"The Oligarchy of Finance possesses more wealth, more power, more control over the destinies of the human race than any class or caste ever possessed" —T. Quelch.
In 1916 I wrote a series of articles on banking, currency, and "war loan" trickeries. Those articles were rigorously censored, many of the facts being either distorted or suppressed. In 1917 those emasculated articles were published in book form, and at once (Sept., 1917) the military censors organised raids and seizures and declared the book "absolutely prohibited in any form whatever."
A few days later (3rd Oct.. 1917) "George Pearce, Minister for Defence," added a new clause to regulation 28 of the "War Precautions." Any person who sold or gave or distributed or delivered, or carried on his person, or kept on his premises, "or received through the post or otherwise" any copy of a prohibited publication, was liable to six months' imprisonment, or to a £100 fine, or both, or if prosecuted "upon indictment" then short of death itself there was no limit to the punishment that might be inflicted. All that was needed to put a man away was to send him a prohibited publication, and then denounce him for having it in his possession. Under those circumstances few "Shylocks" went into circulation.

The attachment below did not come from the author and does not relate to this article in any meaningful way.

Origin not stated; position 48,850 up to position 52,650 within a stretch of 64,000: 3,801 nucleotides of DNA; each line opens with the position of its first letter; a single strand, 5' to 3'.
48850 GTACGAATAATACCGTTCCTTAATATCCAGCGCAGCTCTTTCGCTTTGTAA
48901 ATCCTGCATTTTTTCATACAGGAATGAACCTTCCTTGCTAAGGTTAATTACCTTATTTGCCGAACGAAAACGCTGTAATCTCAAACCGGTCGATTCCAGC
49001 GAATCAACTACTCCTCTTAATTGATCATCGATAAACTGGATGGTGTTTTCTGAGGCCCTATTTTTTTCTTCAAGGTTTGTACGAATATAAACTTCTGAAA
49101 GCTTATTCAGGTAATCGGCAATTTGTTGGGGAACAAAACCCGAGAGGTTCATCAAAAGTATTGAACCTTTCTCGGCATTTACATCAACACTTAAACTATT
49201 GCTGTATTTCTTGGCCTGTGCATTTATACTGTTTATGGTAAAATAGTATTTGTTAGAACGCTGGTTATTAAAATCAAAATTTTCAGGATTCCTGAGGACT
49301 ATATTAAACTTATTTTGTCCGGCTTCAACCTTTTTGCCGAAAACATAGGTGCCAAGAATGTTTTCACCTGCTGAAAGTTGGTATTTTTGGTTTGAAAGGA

Yet "Shylock" did not deal with the merits of the war. It dealt with the economic causes of war, and the inevitable "aftermath." It dealt with modern wars and their distinctive financial characteristics, and it said nothing that was not permitted to be freely said in every country at war except Australia. As a matter of fact the book contained dozens of statements from financial and other journals in England. Statements freely made in England without fear of suppression—were here prohibited.
For the time being the military censorship is in recess. The suppressed facts therefore see the light of day, and the material within the sup- pressed book is once more placed upon the market. Five more years of history have brought more facts necessitating much re-arrangement, especially in connection with recent economic events within Australia. Therefore, for the majority of readers this book will be as new in material and structure as it is in title.
"The War to End War" has finished these two years. The "New World After the War" and the "Green Fields of Perpetual Peace" are no longer unveiled to the gaze of admiring audiences. All the mirages have disappeared, and in their place come the pressure of governments squeezing from the masses the wherewith to meet the demands of the oligarchy of bondholders whom the "War for Democracy" has made more powerful than ever.
Frank Anstey, M.H.R., and the most extraordinary character in the Federal Labor Party. He has been a sailor. a laborer, a caretaker, and a hundred other things, but he has latterly achieved the hauteur of calling himself a person of “no occupation.” Anstey is a native of Devonshire, but the thought of its green lanes is obscured in his mind by slimy vistas of slums. There is no need to ask his opinion of the English wage system. He is an episode in its history, quite negligible among numbers equally arduous, but still poignant to him after years of comparative prosperity.
From a single-page biography of Frank Anstey by Jean Sibi from the magazine "The Lone Hand" in 1918.